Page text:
Reconciliation

Reconciliation (Col. 1:20-22; Eph. 2:16; Rom. 5:11; 2 Cor. 5:18-19) has to do with God’s work of bringing lost and guilty sinners back to Himself. Reconciliation deals with alienation, and the feelings of enmity that are in the heart of the sinner. Alienation and enmity are the result of man’s sin. The fault is on our side… God’s heart has remained unchanged! God does not need to be reconciled to man, but man needs be reconciled to God. How does alienation occur? First of all, in Eph. 2:3 we find that man is born that way; by nature the children of wrath”. Second, in Col. 1:21 it says we were “alienated and enemies in your mind by wicked works”. Not only is man born at a distance from God, but he travels farther away by his own actions . The alienation is on both sides: we couldn’t be in God’s presence, and He couldn’t be in ours. How does enmity arise? Man commits wicked works, and then has a bad conscience about those works. He then begins to think of God as his enemy. That is why men are called “haters of God” (Rom. 1:30) when God has done nothing against them. The enmity is in “the mind” of man. This is why reconciliation to God is needed. Note: the same pattern can occur between brethren (offenses, alienation, guilt, enmity), and therefore brotherly reconciliation is needed (Matt. 18:15-20).
 
God’s Work through Christ. In the world, the concept of reconciliation is that of two opposing parties brought together on the basis of compromise; each side giving in a little. Not so with God. His heart has always been towards man, but our hearts were turned against Him. We were alienated from God, and enemies toward Him. There was an incredible distance between us. But in reconciliation, God brings the sinner to Himself (100% one direction). But didn’t God come down to man? Yes… that is the incarnation (Col. 1:19). But reconciliation is God’s work; “that he might bring us to God” (1 Pet. 3:18). 2 Cor. 5:18-19 tells us that “God was in Christ, reconciling the world unto Himself”. The cost of reconciliation was the cross; “that he might reconcile both unto God in one body by the cross” (Eph. 2:16). The basis for reconciliation is the propitiatory aspect of atonement; “God made Him to be sin for us” (2 Cor. 5:21). Read more… Therefore, the message of reconciliation can go out to the whole world; “Be ye reconciled to God!”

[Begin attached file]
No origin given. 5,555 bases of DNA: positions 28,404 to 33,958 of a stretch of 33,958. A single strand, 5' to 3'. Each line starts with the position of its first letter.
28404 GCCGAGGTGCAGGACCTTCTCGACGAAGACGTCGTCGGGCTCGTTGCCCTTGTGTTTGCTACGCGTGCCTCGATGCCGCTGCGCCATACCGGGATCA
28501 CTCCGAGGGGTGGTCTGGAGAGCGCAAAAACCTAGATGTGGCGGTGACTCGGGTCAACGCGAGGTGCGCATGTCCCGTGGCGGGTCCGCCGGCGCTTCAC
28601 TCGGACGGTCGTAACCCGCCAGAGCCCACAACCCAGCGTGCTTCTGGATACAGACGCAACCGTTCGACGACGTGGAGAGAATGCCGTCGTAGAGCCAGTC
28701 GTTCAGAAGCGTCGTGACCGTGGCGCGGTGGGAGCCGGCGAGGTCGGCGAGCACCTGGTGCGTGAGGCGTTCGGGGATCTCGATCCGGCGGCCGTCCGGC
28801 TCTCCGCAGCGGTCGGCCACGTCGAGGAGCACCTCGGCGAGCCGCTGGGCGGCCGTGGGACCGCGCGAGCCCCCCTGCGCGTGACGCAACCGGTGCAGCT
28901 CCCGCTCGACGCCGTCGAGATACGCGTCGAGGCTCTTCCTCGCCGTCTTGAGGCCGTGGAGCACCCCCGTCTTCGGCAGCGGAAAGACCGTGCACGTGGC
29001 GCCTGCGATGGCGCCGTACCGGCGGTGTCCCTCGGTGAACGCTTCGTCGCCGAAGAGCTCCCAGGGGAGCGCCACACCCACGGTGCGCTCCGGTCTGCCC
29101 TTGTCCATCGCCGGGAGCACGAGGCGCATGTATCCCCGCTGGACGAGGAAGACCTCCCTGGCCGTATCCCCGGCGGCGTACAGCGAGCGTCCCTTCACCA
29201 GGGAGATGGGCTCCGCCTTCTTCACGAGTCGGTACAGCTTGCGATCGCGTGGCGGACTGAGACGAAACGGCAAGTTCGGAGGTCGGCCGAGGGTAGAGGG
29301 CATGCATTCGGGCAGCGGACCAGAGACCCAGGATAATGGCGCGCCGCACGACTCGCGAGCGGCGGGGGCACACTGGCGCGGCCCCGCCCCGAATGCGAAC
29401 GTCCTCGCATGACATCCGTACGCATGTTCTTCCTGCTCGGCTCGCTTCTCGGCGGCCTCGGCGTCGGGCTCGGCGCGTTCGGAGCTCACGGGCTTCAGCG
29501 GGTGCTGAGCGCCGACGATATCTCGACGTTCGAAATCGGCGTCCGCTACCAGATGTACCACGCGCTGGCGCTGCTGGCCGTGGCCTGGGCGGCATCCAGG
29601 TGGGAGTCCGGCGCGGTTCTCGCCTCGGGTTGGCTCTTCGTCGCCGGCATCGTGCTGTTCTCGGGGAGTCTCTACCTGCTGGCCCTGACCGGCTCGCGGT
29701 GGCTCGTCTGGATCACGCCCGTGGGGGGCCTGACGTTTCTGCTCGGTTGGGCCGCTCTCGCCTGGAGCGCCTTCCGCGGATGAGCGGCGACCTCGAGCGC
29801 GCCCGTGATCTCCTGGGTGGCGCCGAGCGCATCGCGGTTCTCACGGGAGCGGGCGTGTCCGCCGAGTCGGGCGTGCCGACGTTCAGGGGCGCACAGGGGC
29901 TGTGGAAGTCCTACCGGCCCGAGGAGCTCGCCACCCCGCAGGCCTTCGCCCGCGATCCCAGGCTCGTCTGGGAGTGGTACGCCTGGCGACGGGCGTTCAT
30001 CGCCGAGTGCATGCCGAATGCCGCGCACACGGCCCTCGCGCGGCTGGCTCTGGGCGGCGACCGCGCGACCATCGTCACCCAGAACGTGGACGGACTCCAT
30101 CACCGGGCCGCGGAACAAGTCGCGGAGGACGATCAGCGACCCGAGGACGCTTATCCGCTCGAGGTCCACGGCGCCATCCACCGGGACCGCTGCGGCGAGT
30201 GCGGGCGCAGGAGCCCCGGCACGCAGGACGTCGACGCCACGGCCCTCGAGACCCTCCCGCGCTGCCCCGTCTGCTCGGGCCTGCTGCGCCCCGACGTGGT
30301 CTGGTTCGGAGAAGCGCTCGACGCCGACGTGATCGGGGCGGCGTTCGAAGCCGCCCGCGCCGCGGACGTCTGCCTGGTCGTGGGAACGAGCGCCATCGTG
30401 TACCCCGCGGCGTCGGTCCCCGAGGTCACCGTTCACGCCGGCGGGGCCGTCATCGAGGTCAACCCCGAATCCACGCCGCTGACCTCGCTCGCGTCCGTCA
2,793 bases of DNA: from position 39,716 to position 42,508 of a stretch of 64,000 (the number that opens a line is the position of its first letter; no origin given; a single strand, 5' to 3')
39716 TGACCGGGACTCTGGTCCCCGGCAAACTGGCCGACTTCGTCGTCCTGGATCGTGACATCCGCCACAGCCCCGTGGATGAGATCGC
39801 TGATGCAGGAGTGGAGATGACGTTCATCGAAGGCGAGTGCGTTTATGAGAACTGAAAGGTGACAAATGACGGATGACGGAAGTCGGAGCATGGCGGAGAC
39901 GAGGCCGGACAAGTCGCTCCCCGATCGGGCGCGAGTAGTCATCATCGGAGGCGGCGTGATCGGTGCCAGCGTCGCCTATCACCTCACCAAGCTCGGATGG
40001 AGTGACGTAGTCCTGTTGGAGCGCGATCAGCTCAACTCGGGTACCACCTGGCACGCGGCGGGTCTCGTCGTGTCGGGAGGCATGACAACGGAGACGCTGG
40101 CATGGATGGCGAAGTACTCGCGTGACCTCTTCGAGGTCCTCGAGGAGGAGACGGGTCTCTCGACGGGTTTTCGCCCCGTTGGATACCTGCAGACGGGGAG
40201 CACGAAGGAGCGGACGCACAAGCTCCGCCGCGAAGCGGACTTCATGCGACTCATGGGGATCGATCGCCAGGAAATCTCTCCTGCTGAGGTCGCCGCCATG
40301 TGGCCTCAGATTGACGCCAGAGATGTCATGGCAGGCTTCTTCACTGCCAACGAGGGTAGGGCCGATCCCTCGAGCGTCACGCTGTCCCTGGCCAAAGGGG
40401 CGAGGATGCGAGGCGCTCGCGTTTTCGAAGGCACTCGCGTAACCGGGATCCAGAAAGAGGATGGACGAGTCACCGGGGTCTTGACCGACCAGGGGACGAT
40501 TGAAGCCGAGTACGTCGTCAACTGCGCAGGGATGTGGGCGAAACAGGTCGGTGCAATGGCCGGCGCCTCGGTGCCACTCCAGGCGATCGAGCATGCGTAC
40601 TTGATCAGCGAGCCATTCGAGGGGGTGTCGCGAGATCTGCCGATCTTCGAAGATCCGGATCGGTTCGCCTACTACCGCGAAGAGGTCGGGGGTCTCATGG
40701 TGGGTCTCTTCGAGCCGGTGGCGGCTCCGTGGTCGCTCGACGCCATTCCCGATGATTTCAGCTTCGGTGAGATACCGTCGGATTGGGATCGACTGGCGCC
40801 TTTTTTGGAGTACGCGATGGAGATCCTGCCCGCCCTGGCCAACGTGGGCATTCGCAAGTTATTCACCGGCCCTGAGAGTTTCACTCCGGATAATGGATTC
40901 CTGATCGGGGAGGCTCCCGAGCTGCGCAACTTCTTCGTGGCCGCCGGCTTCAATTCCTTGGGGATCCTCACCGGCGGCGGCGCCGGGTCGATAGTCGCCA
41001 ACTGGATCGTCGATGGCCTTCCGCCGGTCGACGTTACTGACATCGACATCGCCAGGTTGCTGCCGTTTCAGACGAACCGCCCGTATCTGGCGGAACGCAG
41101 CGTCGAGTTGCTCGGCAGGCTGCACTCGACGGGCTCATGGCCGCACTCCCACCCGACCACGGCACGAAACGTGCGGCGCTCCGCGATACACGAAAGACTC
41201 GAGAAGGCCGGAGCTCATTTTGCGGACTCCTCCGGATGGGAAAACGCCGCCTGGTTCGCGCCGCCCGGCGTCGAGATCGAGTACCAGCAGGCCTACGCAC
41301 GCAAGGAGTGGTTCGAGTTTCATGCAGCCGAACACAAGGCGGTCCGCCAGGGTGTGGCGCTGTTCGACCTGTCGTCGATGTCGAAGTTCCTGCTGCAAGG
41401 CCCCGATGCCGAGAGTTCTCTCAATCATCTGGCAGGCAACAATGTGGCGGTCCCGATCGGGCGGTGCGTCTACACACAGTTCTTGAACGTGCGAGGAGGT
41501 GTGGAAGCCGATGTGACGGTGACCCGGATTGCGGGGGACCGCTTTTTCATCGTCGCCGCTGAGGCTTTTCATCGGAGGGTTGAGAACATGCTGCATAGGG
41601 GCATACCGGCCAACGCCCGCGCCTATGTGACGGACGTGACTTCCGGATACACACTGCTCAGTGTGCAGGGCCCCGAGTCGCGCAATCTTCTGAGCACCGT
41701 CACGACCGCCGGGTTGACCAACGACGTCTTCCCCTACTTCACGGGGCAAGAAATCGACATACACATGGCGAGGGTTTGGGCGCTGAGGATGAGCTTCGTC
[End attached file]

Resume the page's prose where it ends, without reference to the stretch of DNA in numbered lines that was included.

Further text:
How does reconciliation occur? First, a soul is forgiven his sins, and justified before God. Then, having peace with God, the power of God’s love comes home to the believer, being shed abroad in our hearts by the Holy Spirit. By the power of His love, our minds are transformed to think of God differently. This is shown in Col. 1:21-22; “yet now has it [the Godhead] reconciled in the body of his [Christ’s] flesh through death; to present you holy and unblamable and irreproachable before it”. When we understand what it cost God to save us, we are inwardly transformed. Reconciliation is a broad term that encompasses other terms, such as forgiveness, justification, redemption, etc.
 
Results in Joy. Reconciliation is always connected with relationship, and with joy. Reconciliation gives us the joy of our salvation; “we joy in in God, through our Lord Jesus Christ, through whom now we have received the reconciliation” (Rom. 5:11). But it brings God joy as well, because we were created for His pleasure, and reconciliation allows for the enjoyment of relationship. Reconciliation takes us deeper into the positive truths of the gospel than forgiveness, justification, or even redemption, because it brings us right into God’s presence in perfect joy and happiness. You can be forgiven and not know the heart of your forgiver! But reconciliation brings us into perfect harmony with God’s heart, which has always been toward us in love.
  1. Justification has to do with a change of thinking in God’s mind. God reckons the believer as righteous. Justification gives us peace with God (Rom. 5:1). Read more…
  2. Reconciliation has to do with a change of thinking in the believer’s mind. The sinner’s thoughts of enmity toward God are replaced with rejoicing in God. Reconciliation gives us the joy of our salvation (Rom. 5:11).
An good illustration is that of the prodigal son. The father’s heart was always toward the wayward boy, but the boy’s thoughts of his father were far lower; “make me as one of thy hired servants”. Not only did the prodigal need to be brought back to the father (alienation reversed), but he also needed to have his understanding of the father’s heart corrected (enmity reversed).
 
Reconciliation of all things. Reconciliation in scripture comes in two phases. The first phase of reconciliation is present, and ongoing. It is the reconciliation of persons (Rom. 5:11, 2 Cor. 5:18-19; Eph. 2:16; Col. 1:21-22). This is an ongoing work through the Gospel of God’s grace. The believer shares in this work of reconciling souls. God “hath committed unto us the word of reconciliation” (2 Cor. 5:19). We have the privilege and responsibility of beseeching lost men to “be reconciled to God”. In this sense we are ambassadors for Christ. But the second phase of reconciliation is future. It is the reconciliation of all things (Col. 1:20). This will occur when the new heavens and earth are formed, and all things in the Eternal State are according to God’s mind.
 

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